Before the pandemic so disrupted routines in our lives, many in this community used to go twice a year to the Oregon Coast for a sort of spiritual vacation. And on one of those occasions, I took the opportunity to drive up a little north of Yachats, which is the nearest town to which we stay, on sort of a pilgrimage, perhaps I would call it. I went to a place called Camp Angel, which is now a Job Corps center. They train young people, mostly from disadvantaged backgrounds, train them in useful job skills, and not just the actual work skills needed, but the behaviors that help people succeed in the workplace. How to be punctual, how to cooperate with others, it’s a very nice program that’s run by a combination of the Forest Service and some other government agency.
But it’s a place that has a bit of a storied history, and it was a place at which there was the inception, some would say, of a momentous cultural movement that has touched the lives of probably nearly all of us here. It was first built, carved out of the dense Coast Range Forest, just a few hundred yards from the coast. It lies just immediately to the east of Highway 101. It was built by the Civilian Conservation Corps in the late ‘30s. It was a site they had for young men who would go out and build some of the park areas that many of us have enjoyed on the coast. But in the early ‘40s, it was converted to a center, one of maybe 70 across the country, that housed conscientious objectors to the war. There were approximately some 50,000 of them. Many of them were located in these camps. They were called Civilian Public Service camps. This was camp number 56.
And most who came were members of the Quaker Church, the Brethren Church, the Mennonites, but there were also a good number who came who were deep-thinking young men, and had developed values in which their conscience did not permit them to participate in the war, at least in the killing part of it, the conflict. So, they were given the alternative of doing public service, and this is one of these sites where this public service went on. At this site, a lot of what they did, six months of the year was tree planting. The rest of the year they did firefighting and building roads; it was hard physical work. They worked 50 hours a week. That’s eight-and-a-half hours a day. They had Sundays off.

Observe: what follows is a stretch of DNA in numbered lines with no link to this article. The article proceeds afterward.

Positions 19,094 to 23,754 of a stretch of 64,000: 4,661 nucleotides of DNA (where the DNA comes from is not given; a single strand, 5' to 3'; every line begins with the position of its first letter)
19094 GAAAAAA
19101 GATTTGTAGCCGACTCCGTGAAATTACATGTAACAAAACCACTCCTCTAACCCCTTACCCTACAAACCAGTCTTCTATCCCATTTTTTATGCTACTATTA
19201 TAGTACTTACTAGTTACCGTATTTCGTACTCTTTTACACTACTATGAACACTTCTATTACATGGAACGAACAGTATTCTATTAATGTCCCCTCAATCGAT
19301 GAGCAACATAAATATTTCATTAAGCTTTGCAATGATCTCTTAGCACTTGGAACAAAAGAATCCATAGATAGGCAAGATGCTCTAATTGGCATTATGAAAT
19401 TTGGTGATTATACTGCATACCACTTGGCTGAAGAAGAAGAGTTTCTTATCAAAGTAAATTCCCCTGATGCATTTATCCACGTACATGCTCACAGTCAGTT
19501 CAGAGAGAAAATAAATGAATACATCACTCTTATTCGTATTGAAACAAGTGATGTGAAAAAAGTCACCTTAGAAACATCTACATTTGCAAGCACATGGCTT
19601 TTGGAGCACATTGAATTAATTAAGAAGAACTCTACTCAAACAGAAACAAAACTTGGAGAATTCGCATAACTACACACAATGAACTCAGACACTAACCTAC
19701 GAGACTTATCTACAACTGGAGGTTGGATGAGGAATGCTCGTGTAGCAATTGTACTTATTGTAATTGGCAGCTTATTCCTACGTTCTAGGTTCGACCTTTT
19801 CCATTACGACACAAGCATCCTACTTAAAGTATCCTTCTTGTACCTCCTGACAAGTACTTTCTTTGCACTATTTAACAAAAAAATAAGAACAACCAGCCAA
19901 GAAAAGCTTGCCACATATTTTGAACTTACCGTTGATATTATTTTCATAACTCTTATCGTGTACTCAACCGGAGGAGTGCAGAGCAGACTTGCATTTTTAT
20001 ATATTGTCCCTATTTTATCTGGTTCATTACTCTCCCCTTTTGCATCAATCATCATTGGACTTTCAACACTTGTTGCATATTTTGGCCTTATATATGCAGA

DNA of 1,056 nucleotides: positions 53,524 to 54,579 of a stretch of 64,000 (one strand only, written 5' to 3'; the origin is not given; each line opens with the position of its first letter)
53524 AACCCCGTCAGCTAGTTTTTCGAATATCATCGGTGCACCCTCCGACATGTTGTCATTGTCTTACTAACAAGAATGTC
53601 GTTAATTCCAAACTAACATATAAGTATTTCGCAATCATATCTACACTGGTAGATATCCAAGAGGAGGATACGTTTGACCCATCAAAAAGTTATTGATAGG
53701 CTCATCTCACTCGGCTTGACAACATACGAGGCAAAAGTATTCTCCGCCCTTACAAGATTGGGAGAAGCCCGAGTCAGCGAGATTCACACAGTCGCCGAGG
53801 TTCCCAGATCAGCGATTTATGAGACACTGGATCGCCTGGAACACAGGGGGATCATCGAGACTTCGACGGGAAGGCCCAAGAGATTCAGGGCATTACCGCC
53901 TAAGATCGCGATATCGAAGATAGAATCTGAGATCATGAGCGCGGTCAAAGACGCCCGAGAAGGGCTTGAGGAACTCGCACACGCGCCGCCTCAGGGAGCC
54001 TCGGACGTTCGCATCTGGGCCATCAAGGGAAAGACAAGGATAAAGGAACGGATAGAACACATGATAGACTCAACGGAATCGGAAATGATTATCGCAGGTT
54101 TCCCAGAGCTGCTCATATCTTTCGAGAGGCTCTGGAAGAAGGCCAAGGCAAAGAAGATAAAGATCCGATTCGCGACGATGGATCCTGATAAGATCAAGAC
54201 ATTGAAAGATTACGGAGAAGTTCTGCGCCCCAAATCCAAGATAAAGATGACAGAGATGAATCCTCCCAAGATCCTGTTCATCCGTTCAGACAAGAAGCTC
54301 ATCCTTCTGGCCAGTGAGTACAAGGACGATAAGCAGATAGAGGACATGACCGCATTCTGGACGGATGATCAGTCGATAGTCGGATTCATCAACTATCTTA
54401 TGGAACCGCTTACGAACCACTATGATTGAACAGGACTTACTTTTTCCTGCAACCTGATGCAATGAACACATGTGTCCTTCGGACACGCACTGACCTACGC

And they were in this location in the coastal rain forest, inclement weather much of the year, but when it shines there, it really shines, as we all know. And it was hard work, very hard work, hard labor. But even under those conditions, their minds were active. They were very active, in particular around concerns about the world. Of course, this was somewhat inevitable given that the world was aflame. And with those deep concerns, with their developed intellect, and creative spirit that many of them have brought there, they collectively engaged in deep discourse around what should be done. They knew that they existed on the edge, both on the edge of the continent, and on the edge of a collective consciousness. They were remote, but they had a sense of one aspiration to do something that might have effect years into the future, that would contribute to changing the direction of the culture that they saw that was deeply diseased, deeply dysfunctional.
And their primary response was to cultivate creativity and expression of the arts. And they eventually founded a group called Fine Arts at Waldport. Waldport was a town four miles to the north. They put on dramas. They staged concerts. They did poetry readings. They published literary journals, collections of poetry, and in the course of this, they learned graphic design; they learned stagecraft. They learned how to promote community arts; they learned how to give poetry readings. They found themselves a press; they learned printing. Their minds were just focused intensively on this, and they were young, spirited men with the vitality of youth, and all of it went into this, rather than the 50 hours a week of hard labor.
The impact reverberated through much of the rest of the Civilian Public Service system. Many other camps came to know of this, and made efforts along similar directions. And others in the creative world came to know about it as well. Morris Graves, who is arguably the greatest visual artist to come out of the Northwest in the last century, was drawn there. He lived on the beach, spent one summer living on the beach just to be close by the camp.